Oceanside – Welcoming but Segregated (Case Study)

I periodically connect with people at Starbucks (where I study) and meet new people.  It helps me to get a feel for how people experience Oceanside.


Darryl is an African American (spitting image of Tiki Barber!) that has been in the navy for 16 years and feels like he’s enjoyed his career.  He has 3 more years and is looking forward to retiring.

I asked Darryl to give me a sense of how he experienced the City of Oceanside and if there have been any specific ways that have been helpful to him.

  • Welcoming:  He feels like Oceanside (the O) has been very kind and welcoming to him.  But he also mentioned that the O is segregated (east side is latino/blacks) and west side is more middle/upper class.  San Diego has been very welcoming and opened his eyes to so much more he hadn’t experienced (grew up in Ohio).
  • Faith Community:  Darryl felt like he really connected with the Rock Church in San Diego and their North County campus.  Specifically, he mentioned the worship music, how organized the service projects were (easy to plug in, provided breakfast or lunch, his friends wanted to participate with him because he was so excited about it).

 

Citizens en La Casa

God’s word speaks most to me when I think about my context, interior life, community, and culture. A theologian friend of mine said that all theology should be done in our context.  It’s where God is meeting us.

I follow the Catholic daily lectionary. It’s usually a passage from the Hebrew testament, a prayer from the book of Psalms (prayer book), a passage from the New Testament, and a Gospel reading. If read each day, you can read the Bible in three years.

Today’s passage:

Ephesians 2:19.21.22
Consequently, you are no longer foreigners and strangers, but fellow citizens with God’s people and also members of his household…In him the whole building is joined together and rises to become a holy temple in the Lord. And in him you too are being built together to become a dwelling in which God lives by his Spirit.

dia girl.jpg

I thought of a story I heard the other day. Sally (pseudonym) works at a local middle school where the “demographics” have been changing.  I asked her more about that and she said, “it’s not the hispanic population that is causing most of the problems.  And when they cause an issue at school, their parents receive a phone call and they immediately do something about.  They apologize and say that it will be handled at home.”  She said that most problems are drugs and sexual activity on campus, and that it’s mostly caused by kids whose parents are uninvolved.  When these parents get a call from the school, their response is, “I’m sure it will all be fine”.  In other words, they dismiss it.  But it’s mostly assumed that it’s the Hispanic population shift that is causing most of the issues.  My heart was overjoyed to hear that Hispanic parents are involved in their children’s lives.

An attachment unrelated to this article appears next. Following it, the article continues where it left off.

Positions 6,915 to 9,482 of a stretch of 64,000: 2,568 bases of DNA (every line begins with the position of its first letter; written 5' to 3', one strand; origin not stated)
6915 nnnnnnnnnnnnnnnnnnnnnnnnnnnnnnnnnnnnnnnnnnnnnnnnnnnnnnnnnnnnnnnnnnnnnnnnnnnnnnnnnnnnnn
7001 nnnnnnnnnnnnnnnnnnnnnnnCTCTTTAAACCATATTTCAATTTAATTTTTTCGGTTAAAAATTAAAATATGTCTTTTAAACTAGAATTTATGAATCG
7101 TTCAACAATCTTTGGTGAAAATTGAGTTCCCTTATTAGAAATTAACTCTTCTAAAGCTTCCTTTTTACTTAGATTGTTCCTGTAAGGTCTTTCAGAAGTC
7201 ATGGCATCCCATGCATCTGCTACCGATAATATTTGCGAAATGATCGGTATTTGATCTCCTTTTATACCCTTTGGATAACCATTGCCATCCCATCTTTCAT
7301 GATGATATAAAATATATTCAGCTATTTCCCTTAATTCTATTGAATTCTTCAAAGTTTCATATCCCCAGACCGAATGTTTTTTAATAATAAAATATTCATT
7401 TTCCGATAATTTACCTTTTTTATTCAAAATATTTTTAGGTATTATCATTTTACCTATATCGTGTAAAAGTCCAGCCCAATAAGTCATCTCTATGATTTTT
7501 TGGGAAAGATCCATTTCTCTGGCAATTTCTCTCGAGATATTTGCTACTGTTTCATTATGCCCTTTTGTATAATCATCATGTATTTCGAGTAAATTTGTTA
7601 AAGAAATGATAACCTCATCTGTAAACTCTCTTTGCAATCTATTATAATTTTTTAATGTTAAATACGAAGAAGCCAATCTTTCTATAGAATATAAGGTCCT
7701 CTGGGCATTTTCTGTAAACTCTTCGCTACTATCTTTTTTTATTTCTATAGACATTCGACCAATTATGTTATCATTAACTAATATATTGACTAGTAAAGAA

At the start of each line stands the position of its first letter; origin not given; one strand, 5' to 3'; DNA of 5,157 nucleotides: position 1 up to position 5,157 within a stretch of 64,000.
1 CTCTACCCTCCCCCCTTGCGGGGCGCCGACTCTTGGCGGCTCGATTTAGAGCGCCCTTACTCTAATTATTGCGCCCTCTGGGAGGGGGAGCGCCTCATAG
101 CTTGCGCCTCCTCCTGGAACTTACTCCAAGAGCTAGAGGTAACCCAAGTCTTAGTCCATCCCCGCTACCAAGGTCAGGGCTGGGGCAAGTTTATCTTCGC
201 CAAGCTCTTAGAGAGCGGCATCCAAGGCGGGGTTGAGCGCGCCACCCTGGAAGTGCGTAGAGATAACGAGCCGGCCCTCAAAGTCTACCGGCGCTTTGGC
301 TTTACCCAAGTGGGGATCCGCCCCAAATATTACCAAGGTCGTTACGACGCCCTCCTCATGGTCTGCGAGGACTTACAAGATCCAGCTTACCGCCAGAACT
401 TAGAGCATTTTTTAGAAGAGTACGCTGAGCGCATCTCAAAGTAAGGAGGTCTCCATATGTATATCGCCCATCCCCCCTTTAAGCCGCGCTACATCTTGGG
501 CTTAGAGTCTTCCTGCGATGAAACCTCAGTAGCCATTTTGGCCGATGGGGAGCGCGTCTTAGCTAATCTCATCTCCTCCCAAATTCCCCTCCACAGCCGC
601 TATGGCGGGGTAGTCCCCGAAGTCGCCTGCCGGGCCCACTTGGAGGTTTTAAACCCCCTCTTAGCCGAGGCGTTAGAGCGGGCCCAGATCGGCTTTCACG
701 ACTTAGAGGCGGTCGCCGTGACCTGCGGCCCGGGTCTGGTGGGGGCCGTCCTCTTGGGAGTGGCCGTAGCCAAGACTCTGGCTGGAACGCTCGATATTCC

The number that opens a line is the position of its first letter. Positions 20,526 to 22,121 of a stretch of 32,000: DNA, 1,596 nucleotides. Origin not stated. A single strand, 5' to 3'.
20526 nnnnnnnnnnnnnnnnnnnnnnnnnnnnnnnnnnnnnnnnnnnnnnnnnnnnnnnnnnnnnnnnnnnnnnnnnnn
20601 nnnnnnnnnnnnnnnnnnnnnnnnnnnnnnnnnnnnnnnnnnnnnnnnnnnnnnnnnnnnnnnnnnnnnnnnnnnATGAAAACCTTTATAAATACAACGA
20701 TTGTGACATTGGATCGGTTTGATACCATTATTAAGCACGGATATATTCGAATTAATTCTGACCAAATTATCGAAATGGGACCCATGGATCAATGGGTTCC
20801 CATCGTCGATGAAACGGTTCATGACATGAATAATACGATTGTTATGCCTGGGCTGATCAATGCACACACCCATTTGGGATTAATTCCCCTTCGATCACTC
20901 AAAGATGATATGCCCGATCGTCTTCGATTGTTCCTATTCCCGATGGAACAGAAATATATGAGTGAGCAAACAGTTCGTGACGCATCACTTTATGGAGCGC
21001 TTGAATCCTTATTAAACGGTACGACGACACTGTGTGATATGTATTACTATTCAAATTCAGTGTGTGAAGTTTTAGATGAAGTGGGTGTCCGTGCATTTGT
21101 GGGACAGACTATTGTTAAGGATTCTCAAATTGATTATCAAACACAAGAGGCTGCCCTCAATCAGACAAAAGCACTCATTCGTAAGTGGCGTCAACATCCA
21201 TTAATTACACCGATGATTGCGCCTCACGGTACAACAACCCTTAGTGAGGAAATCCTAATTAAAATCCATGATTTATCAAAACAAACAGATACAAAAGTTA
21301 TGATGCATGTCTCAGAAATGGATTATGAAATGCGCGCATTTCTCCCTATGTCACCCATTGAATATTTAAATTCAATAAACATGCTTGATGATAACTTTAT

I thought of another conversation I had with a pastor the other day.  He said that his church movement is finding that when Latino’s feel like they have a place at the table and are welcomed, Latino’s respond with gratitude and joy.  I think it’s because Latino’s just want to feel included and wanted.  I know everyone wants that but for many Latino’s, they’re seen as strangers, foreigners, and illegal.  It hurts to hear those words and be treated in that matter.

The politic of the Gospel is that Christ Jesus says we are no longer foreigners, strangers, or illegals.  He calls us His own and makes us feel welcomed, inviting us to be in His home and part of his Casa.

We are also called to participate in the building up of a community where the Spirit of God dwells.  The Spirit gets poured out to all people, thus welcoming us to have a place at the table.

My friend, the other day, challenged me to claim and appreciate my heritage.  I’m tri-cultural:  American, Mexican, Christ follower.  I’ve neglected my Mexican heritage.  It’s painful to think about the kind of shame I’ve felt because I’m Mexican.  I was born in Whittier (near East LA County), grew up in Fullerton (Orange County), and always felt like I was different (in a bad way).  I long to belong.  I long to be known and have a place at the table.  Sometimes ethnic shame, not feeling good enough, or feeling like I’m a tonto have caused me to slip away.

I’m usually one of the few Latino’s gathered at a pastor’s cohorts, in a theology class, or when talking to other executives in business settings.  I don’t blame anybody for that.  I commend them and hope to learn from others as much as I can.  So it feels really good when I step into situations where there are other Latino’s.  It makes me feel like I belong.  That’s why I love visiting Mexico.  It feels like familia.

I write this with tears.  It’s an area I have written much about.  In Christ, I’m no longer a mexican foreigner, stranger, or less than.  I have a place–en la mesa de Cristo, en su Casa.

And so do you!  You have a place.  You’re no longer a stranger.